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This month brought some very good news for Outlander fans, as we're beginning to get a lot closer to this interminable Droughtlander being over, because Season 6 is finally filming. While we're all dying to know how Claire will continue to fare after the traumatic Season 5 finale, another major question that fans have been having is just how the drama, which is very well-known for its sexytimes, will be able to keep that tradition going in our socially distant era. Now, showrunner / executive producer Matthew B. Roberts is talking about how Outlander is filming those sex (and other intimate) scenes.
It was just back in October that Outlander executive producer Maril Davis opened up about why the show didn't quite have the "luxury" of beginning to film yet, because it's quite obviously "the least COVID-friendly show ever." I don't think you even have to be an Outlander viewer to know that the show is centered around the adventures of a particularly amorous couple in the late 1700s, and many episodes feature a lot of adult time between both Claire and Jamie, and some of the other couples on the series, as well.
As we all know, these types of intimate moments are not easy to film, especially in a time when staying away from other people is incredibly important. When Elle asked Matthew B. Roberts about how they wrote Season 6 to accommodate new filming guidelines, Roberts said:
I didn't want me or the staff changing what the story is for COVID. We have a lot of intimate scenes—that's where we live and breathe. [The answer is] testing, testing, testing, testing. We had to figure out how to make sure we tested everybody a million times before they walked onto set and keep that bubble as safe as possible. That was our main focus—making sure everybody feels safe walking onto a set in the studios and locations.
While every film or TV production under the sun is currently very concerned with making sure everyone who comes anywhere near a production is tested and put into a "bubble" which keeps them mostly interacting only with others they have to deal with on a regular basis, Outlander is not the kind of show where they can add having all of the actors further apart than usual in every scene to help keep people safe. We can assume that Jamie is likely pretty well-equipped, but if he and Claire are six or more feet apart, well...ain't nothing much sexy about to happen there.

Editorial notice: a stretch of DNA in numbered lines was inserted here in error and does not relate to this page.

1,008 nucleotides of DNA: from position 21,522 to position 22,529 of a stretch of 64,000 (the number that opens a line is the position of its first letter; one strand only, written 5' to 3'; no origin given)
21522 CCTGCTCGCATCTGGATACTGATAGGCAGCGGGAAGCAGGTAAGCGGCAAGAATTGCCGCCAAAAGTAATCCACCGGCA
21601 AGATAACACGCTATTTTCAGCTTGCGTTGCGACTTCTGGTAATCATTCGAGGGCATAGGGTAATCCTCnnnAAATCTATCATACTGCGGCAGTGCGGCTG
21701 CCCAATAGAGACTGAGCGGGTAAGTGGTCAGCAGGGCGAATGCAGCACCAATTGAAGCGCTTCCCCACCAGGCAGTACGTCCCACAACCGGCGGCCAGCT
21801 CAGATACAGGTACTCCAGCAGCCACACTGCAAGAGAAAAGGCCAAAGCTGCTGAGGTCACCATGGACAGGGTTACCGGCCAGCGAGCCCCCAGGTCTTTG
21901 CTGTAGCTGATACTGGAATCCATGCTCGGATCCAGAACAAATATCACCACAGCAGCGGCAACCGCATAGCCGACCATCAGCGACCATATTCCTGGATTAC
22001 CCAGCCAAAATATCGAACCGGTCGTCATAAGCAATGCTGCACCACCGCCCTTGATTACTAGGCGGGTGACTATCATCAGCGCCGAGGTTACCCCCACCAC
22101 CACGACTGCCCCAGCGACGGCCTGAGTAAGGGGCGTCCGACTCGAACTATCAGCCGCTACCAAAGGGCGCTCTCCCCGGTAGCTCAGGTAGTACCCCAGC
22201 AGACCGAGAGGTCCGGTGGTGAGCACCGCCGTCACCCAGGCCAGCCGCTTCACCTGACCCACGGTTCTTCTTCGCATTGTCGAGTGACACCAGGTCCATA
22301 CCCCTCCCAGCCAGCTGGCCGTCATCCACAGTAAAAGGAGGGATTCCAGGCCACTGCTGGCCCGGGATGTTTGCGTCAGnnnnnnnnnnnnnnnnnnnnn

Ultimately, the answer for being able to get filming started was to make sure they could test everyone as often as possible and get results in before anyone had to smoosh their assorted body parts together. Outlander has done this by truly going the extra mile, and erected (Teehee. Don't mind me; I'm basically a child.) an on-site testing facility in the parking lot of the studio where they film non-location shots. This, reportedly, cost the production over $200,000, which doesn't even count what all the actual testing will cost, but it's clear that the producers felt this was the best way to film Season 6.
On top of that grand step, Matthew B. Roberts pointed out that they worked very hard to make sure that the show wouldn't feel any different when it returns to the small screen, and also noted:
I don't know how to write 'COVID-friendly scenes,' certainly not an Outlander scene, because we are going to have people next to each other, being emotional—you talk close to people, and that's where it transfers COVID. We had to figure out, how do we keep Outlander, Outlander? So we wrote the scripts [as originally intended] and dove in with production: Our producer in the U.K., Guy Tannahill, and our new production designer, Mike Gunn, and our staff over there who have worked on Outlander for a long time. We said, 'Okay, this scene can't happen like this. If we did this, this, and this, then we can make it happen.'
So, it looks like we'll be able to watch Outlander Season 6 the way the universe intended: with lots of kissy face and body on body touch time! Seeing as how the new season just began filming, we don't have any idea when it will air, but while we wait for updates, you can check out what's available to watch right now with our guide to early 2021 TV!